NITEROI, Brazil — with over 400 people now believed dead in one of the worst flooding to engulf Brazil in decades 150 rescuers raced against the clock Saturday in the midst of vanishing optimism of discovering more survivors. Firefighters said there was little chance of finding new survivors after part of the hillside fell away and consumed everything in its path.
More than 70 hours have past since the most powerful rains in half a century unearthed mudslides and floods and rescue workers still have much to do.
In the Niteroi shantytown of Morro do Bumba, the total death toll climbed to 219. More than 200 people may have been buried alive. The town itself, a slum (favela) is perched atop a garbage dump.
The town of Niteroi was the epicenter of Mother Nature’s attack, with more than 134 dead. Another 60 were found across the bay in Rio de Janeiro.
Because homes were damaged over 50,000 people were required to leave their homes, Some were ordered to leave because officials feared fresh landslides.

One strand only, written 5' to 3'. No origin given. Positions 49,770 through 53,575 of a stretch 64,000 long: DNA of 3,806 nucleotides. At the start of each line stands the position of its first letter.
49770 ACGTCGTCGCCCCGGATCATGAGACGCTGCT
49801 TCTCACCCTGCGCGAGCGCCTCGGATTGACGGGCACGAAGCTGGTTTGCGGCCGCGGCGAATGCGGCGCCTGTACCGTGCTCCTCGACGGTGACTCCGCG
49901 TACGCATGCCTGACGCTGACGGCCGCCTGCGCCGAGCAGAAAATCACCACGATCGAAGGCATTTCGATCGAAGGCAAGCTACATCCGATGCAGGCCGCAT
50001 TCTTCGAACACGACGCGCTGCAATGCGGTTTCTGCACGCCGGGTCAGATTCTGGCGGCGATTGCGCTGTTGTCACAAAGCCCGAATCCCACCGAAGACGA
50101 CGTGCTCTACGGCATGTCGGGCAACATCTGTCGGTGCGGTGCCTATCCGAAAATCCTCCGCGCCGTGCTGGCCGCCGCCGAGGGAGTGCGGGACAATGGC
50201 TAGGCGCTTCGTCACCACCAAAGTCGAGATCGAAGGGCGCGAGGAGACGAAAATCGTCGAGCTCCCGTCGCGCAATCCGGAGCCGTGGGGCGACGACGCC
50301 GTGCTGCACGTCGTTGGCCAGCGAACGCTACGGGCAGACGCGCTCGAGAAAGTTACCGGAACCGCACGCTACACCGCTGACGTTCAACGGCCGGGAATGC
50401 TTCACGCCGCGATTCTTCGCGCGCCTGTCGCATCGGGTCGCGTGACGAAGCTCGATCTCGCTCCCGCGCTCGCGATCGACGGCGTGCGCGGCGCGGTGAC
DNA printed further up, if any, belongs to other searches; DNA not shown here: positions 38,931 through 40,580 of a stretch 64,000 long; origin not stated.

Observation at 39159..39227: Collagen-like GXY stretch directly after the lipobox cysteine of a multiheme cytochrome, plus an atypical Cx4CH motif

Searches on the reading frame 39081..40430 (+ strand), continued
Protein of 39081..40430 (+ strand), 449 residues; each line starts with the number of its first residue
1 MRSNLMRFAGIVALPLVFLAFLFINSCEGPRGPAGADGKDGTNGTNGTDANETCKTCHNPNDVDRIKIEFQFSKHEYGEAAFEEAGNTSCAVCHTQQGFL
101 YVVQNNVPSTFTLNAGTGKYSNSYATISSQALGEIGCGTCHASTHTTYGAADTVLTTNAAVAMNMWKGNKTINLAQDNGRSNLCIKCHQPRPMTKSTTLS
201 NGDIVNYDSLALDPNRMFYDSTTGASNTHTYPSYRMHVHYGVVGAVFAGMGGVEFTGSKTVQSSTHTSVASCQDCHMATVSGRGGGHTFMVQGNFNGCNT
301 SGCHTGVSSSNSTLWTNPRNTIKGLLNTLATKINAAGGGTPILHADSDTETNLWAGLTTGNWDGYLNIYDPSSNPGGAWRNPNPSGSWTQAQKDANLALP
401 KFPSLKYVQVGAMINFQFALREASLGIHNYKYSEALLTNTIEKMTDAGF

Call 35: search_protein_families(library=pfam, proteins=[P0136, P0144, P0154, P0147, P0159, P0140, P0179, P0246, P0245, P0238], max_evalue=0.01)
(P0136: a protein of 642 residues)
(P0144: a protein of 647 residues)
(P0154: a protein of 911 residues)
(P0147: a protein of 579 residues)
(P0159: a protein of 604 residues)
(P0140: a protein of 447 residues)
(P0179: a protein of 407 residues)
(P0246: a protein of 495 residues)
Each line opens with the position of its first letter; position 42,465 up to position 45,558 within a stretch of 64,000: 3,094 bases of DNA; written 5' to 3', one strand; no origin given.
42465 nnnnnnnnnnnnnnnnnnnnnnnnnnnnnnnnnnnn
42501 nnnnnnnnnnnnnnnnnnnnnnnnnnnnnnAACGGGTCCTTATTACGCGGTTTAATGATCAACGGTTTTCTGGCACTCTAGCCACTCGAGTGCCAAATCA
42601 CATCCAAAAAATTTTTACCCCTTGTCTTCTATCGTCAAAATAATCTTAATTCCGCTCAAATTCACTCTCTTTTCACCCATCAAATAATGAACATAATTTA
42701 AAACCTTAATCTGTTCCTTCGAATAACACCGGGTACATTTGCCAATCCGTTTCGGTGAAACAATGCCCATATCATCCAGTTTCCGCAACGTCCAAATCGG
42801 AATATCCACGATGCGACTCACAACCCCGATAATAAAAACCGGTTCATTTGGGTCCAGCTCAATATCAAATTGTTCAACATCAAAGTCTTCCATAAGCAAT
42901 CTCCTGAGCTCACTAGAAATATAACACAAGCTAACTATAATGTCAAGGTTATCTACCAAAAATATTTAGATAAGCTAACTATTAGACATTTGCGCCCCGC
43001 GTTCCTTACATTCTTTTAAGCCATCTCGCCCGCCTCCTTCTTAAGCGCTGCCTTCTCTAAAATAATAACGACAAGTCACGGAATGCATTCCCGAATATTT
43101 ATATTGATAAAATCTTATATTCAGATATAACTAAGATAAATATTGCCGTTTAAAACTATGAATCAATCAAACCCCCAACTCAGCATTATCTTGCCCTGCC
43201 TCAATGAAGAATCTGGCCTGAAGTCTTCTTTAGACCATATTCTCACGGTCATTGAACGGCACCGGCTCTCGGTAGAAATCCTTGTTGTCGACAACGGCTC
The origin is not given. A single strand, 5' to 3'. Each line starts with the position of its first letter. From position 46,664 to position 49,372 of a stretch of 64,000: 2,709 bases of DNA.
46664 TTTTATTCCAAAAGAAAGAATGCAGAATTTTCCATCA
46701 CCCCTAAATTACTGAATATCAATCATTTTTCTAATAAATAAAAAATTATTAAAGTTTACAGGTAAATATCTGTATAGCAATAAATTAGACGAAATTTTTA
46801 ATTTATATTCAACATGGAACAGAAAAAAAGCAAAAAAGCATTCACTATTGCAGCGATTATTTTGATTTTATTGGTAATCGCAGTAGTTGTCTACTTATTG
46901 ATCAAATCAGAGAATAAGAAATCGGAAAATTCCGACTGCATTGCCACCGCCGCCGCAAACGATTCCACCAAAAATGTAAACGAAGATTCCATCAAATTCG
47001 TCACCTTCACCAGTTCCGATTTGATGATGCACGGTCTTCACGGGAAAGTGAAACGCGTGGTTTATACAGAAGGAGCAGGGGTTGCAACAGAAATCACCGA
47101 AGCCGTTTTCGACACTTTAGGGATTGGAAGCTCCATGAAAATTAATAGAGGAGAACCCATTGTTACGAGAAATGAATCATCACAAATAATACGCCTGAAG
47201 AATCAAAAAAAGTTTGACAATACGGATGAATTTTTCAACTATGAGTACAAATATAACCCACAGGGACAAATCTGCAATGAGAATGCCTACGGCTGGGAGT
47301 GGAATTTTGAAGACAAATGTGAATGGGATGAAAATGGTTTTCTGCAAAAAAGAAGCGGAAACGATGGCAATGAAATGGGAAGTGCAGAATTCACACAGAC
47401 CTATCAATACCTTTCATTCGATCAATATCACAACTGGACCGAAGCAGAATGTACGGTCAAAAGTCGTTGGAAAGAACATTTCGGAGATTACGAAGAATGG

A survivor, said "We ran and everything starting coming down ... the kitchen, my brothers' room, the living room," she said. "But in the other room it stopped, so when that happened we opened the window ... we jumped into the woods and ran away."
There are more than a million people live in favelas all around the Rio area.
There have been complaints by health experts that government "complacency" is to blame for permitting the country's poorest to build their homes in areas that is a prevalent risk of natural disasters, such as on on the sides of hills were many favelas are built.
City officials have say that "This isn't the time to question why these constructions were allowed, it is the time for solidarity," Sergio Cabral, Rio's governor, said so during an inspected the disaster zone.
On Thursday Brazil's federal government announced a $113m emergency fund to help Rio state manage with the catastrophe.